‘If you begin to research computers in the classroom, the search tends to bring up "the benefits of…" and article after article extols these benefits, all written on behalf of people selling computers. When you look at real research such as the OECD report on Students, Computers and Learning, the usefulness is quite sketchy and may even have a negative influence.’

Smaller Class Sizes and REAL Personalized Learning are Needed for Safer Schools

There’s another solution for schools. One that few education reformers entertain. Smaller class sizes and providing students with real personalized learning. Not sitting kids in front of screens for all of their schooling but ensuring that they are better connected to teachers and their classmates. Providing small enough classes so teachers and students can help each other adjust to life when they experience problems.’

Connecting with Gen Z

‘“If we teach today’s students as we taught yesterday’s, we rob them of tomorrow.” American
philosopher and educational reformer John Dewey is said to have made this statement about a century ago. If John Dewey were alive today, would he say, “Teachers have done injustice to the present generation of learners by robbing them of their tomorrow”?

Two studies point to the power of teacher-student relationships to boost learning

Kids do better when teachers know them well.

‘It seems that the ostensible benefits of specialization were outweighed by the fact teachers had fewer interactions with each student. No one was minding the whole student throughout the whole day or providing continuous emotional support, keeping an eye on a kid who had an argument in the morning or whose mouth was achy from a loose tooth.’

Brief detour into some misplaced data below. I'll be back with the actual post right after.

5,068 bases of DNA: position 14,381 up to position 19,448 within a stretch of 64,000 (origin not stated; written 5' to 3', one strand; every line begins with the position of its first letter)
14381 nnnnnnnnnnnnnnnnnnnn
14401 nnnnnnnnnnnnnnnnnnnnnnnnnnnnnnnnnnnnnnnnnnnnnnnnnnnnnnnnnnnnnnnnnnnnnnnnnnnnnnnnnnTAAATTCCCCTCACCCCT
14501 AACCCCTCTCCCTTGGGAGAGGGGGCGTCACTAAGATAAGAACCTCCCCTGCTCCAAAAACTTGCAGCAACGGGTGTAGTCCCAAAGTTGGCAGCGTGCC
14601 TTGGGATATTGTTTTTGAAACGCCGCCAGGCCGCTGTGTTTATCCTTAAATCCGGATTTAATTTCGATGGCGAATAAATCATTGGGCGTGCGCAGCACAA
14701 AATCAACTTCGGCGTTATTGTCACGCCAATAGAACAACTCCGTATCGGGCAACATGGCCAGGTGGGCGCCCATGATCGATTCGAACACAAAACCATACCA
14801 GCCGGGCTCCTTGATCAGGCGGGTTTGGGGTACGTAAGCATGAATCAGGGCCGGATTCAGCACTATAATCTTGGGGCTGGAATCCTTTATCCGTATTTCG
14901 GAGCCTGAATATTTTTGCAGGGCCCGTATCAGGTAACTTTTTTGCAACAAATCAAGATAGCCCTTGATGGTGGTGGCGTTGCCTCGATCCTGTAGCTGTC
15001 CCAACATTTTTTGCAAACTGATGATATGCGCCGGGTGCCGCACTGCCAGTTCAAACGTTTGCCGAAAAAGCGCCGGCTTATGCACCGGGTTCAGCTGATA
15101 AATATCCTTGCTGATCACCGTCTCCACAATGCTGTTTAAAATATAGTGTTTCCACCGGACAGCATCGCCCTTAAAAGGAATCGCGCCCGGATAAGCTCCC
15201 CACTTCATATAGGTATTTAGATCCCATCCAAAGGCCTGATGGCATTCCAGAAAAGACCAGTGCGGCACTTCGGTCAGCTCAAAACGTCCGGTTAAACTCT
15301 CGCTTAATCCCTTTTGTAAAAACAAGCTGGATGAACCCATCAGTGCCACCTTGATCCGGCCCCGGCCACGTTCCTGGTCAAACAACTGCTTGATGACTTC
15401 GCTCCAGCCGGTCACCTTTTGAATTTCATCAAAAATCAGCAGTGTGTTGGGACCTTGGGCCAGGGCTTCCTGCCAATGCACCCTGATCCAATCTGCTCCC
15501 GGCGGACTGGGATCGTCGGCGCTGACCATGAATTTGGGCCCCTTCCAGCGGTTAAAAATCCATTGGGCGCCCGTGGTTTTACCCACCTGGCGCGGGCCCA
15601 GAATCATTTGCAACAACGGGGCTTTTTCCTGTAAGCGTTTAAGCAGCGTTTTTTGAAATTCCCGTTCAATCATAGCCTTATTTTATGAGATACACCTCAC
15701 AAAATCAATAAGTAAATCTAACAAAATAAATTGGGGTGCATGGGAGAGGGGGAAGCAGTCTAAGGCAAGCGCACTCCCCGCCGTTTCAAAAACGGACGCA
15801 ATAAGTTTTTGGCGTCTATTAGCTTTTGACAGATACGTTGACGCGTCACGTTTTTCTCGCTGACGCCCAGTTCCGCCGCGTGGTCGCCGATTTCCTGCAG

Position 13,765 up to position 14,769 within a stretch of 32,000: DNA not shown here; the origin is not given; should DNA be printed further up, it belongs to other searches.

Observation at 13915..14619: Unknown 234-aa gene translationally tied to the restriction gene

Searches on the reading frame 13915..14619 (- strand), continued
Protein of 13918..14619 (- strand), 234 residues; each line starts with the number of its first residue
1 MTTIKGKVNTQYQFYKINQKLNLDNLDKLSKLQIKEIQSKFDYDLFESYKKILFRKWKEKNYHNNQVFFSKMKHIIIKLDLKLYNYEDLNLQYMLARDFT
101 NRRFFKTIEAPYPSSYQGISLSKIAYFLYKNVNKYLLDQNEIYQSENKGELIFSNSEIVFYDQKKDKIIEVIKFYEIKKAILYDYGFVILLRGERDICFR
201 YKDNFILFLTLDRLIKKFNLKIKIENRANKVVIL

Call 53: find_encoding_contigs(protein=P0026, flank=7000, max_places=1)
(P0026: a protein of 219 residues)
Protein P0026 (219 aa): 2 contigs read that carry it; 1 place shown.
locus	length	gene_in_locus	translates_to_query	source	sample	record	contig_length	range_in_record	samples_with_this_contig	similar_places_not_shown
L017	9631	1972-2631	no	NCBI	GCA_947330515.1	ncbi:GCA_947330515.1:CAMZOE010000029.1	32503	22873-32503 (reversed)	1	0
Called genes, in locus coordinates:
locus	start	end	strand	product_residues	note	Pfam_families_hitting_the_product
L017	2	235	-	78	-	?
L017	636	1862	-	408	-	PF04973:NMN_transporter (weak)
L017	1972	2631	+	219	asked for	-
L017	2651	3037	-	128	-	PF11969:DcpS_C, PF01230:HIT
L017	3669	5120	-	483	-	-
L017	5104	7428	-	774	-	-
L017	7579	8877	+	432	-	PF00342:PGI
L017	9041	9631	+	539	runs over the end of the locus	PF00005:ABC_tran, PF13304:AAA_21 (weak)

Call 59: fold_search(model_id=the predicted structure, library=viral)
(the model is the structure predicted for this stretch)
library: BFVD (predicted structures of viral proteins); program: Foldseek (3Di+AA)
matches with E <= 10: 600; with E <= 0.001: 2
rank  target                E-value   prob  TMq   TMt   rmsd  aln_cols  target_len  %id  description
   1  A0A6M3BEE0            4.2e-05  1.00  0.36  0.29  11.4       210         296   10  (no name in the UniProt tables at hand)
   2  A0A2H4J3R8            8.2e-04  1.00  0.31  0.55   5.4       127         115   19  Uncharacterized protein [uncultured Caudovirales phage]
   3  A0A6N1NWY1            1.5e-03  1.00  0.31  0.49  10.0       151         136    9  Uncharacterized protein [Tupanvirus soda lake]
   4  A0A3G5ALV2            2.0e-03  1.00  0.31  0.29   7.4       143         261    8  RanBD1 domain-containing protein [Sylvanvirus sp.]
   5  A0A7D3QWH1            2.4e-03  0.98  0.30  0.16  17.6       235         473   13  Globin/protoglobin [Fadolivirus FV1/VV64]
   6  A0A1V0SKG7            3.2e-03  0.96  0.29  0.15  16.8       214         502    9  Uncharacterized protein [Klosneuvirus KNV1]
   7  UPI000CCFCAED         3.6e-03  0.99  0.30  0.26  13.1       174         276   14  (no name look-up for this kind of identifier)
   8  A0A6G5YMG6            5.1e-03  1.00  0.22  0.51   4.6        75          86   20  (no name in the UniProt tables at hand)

The problem with our schools? There’s not enough playtime.

More wisdom from Sir Ken:

‘By real play, I mean unstructured, physical play, mostly outdoors, where children follow their curiosity, and invent and enjoy spontaneous games. This has been shown to have profound physical, emotional and social benefits. Real play also develops the neural pathways upon which other forms of learning depend. Play facilitates critical life skills such as problem-solving, teamwork and creativity. Active play is the natural and primary way that children learn.’

From Bruce’s ‘goldie oldies’ file:
Children as scientists

‘That children are scientists is a truth worth repeating with emphasis. That they are also artists,
musicians, and social beings we know. But young children particularly are more scientists than they are anything else. The child starts to become a scientist with those basic reactions that first make him and her aware of cause and effect.’

Self managing learners

‘If students are to become 'active seekers, users and creators of their own knowledge' then self-managing skills need to be 'taught' deliberately as an important goal of any classroom. The best way to see if students are self-managing is when the teacher leaves the room what intelligent behaviours would you hope to see on return?’